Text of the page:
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News ID: 71774 |
Publish Date: 11:15 - 22 January 2017

Shippers Avoid New "Pirate Hotspot" West of Philippines

A surge in piracy to the west of the Philippines is forcing shipowners to divert vessels through other waters, stoking their costs and extending the time it takes to transport goods such as Australian iron ore to key Asian destinations.

Shippers Avoid New "Pirate Hotspot" West of Philippines
According to MANA, There have been 16 attacks since last March on ships in the Sulu and Celebes Seas, through which about $40billion worth of cargo passes each year, according to the Regional Cooperation Agreement on Combating Piracy and Armed Robbery against Ships in Asia (ReCAAP).
That government-backed anti-piracy organisation says over a dozen crew are currently being held hostage by Filipino Abu Sayyaf militants, all from ships sailing through the Sulu and Celebes Seas.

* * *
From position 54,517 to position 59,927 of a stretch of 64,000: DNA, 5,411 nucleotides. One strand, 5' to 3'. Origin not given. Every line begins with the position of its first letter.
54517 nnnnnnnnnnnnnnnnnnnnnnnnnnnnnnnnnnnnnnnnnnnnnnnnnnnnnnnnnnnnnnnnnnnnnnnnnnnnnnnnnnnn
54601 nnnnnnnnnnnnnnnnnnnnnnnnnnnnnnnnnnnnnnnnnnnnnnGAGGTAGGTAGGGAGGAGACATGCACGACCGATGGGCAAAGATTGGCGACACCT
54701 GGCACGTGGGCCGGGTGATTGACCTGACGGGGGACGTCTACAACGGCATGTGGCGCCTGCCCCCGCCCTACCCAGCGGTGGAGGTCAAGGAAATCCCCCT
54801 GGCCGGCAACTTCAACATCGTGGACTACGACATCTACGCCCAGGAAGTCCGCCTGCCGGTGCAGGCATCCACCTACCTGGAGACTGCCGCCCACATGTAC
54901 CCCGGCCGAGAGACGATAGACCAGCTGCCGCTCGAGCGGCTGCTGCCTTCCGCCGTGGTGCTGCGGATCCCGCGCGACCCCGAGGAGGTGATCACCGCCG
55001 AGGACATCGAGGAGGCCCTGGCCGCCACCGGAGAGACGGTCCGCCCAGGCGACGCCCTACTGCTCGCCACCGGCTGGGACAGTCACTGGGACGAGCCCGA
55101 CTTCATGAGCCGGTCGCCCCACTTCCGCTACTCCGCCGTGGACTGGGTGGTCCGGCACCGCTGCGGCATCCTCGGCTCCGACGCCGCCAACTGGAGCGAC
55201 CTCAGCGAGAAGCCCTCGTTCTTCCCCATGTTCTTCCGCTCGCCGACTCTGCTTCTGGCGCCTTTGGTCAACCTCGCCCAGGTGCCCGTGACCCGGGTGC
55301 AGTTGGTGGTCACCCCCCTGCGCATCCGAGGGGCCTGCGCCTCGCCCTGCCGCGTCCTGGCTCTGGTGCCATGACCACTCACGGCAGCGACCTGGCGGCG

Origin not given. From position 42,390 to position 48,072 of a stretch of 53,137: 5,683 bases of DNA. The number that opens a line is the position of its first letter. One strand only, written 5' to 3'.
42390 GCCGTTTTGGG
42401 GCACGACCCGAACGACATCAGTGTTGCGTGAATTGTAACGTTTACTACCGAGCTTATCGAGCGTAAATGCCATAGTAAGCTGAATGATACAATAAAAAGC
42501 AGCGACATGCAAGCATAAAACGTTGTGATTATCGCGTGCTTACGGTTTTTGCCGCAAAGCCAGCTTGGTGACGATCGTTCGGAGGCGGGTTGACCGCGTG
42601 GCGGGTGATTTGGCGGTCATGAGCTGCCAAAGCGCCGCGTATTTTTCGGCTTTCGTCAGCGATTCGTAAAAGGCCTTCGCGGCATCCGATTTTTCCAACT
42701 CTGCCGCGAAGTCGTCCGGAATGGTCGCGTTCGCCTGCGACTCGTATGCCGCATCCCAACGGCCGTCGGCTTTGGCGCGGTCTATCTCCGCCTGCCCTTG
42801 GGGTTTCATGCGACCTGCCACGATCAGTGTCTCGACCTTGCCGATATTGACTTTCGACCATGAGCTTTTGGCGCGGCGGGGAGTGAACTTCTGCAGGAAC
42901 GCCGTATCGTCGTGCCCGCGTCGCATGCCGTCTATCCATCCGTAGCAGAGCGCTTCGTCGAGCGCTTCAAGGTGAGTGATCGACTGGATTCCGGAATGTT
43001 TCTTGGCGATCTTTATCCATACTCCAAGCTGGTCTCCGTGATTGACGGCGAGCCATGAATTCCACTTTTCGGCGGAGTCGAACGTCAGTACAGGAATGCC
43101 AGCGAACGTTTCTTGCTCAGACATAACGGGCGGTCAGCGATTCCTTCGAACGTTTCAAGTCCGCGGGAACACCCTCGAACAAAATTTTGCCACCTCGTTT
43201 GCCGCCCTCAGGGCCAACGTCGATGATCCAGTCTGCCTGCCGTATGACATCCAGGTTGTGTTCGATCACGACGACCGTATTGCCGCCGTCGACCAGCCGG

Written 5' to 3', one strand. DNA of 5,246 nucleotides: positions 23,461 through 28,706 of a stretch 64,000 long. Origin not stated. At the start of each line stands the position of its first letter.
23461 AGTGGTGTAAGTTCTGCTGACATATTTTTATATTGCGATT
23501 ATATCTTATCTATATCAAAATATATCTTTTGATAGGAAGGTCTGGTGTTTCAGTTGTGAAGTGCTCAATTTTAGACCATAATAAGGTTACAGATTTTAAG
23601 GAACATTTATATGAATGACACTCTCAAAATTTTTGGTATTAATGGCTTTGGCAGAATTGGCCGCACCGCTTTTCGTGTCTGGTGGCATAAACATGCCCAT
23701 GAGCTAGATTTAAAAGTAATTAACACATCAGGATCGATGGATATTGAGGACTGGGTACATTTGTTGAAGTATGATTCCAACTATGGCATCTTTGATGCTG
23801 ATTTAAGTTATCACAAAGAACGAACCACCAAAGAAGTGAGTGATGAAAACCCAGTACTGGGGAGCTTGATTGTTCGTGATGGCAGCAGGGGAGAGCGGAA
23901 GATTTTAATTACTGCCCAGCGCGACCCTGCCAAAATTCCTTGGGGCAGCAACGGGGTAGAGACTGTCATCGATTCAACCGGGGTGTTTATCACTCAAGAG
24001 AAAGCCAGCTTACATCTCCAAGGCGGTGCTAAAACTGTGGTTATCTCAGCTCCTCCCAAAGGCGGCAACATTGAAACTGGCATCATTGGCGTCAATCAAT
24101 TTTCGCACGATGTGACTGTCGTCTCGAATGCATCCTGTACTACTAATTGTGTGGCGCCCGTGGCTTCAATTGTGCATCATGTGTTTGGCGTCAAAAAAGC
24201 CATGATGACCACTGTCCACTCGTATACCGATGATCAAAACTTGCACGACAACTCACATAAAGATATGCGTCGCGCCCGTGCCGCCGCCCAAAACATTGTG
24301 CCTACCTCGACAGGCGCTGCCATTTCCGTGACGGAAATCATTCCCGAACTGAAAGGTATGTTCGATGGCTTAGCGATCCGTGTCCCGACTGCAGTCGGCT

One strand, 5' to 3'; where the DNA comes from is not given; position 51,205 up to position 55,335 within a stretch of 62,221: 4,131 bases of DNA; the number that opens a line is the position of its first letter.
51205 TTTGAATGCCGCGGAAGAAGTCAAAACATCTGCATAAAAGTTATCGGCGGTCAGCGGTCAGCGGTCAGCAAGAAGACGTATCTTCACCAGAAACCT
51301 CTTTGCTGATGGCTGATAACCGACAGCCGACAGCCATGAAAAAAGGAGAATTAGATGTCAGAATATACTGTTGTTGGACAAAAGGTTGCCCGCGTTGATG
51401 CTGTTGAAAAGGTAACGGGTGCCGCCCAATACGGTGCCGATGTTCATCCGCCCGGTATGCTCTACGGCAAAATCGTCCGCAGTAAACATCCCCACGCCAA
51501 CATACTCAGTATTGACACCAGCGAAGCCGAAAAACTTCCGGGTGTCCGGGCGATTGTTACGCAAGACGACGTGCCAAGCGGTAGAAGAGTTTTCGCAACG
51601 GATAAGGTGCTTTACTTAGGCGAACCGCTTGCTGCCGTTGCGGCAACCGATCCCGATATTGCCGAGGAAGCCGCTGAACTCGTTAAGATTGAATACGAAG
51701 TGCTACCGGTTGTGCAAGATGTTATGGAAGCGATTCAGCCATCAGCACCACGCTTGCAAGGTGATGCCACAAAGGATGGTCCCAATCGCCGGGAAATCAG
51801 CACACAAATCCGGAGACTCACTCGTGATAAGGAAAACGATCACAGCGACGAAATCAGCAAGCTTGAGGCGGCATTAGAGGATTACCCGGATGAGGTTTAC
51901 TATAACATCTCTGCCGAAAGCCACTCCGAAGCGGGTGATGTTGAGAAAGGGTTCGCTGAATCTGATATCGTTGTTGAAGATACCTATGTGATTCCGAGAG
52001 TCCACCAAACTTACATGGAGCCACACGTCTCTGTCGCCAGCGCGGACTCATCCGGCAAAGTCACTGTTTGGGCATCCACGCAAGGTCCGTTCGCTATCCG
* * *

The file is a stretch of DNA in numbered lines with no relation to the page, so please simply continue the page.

"The Sulu/Celebes area is the world's fastest growing piracy hotspot, with violent attacks on commercial vessels and their crews, and an increasingly successful kidnap and ransom business model," said Gerry Northwood, chief operating officer at armed guard company Maritime Asset Security and Training (MAST).
The International Maritime Bureau's piracy reporting centre in Kuala Lumpur has also warned of the rising threat of armed pirates in these waters, with shipping companies starting to shy away.
"Increasing piracy particularly in the Sulu Sea has been a rising concern for us," said Benedikt Brueggermann, chartering manager at shipper Oskar Wehr Asia in Singapore.
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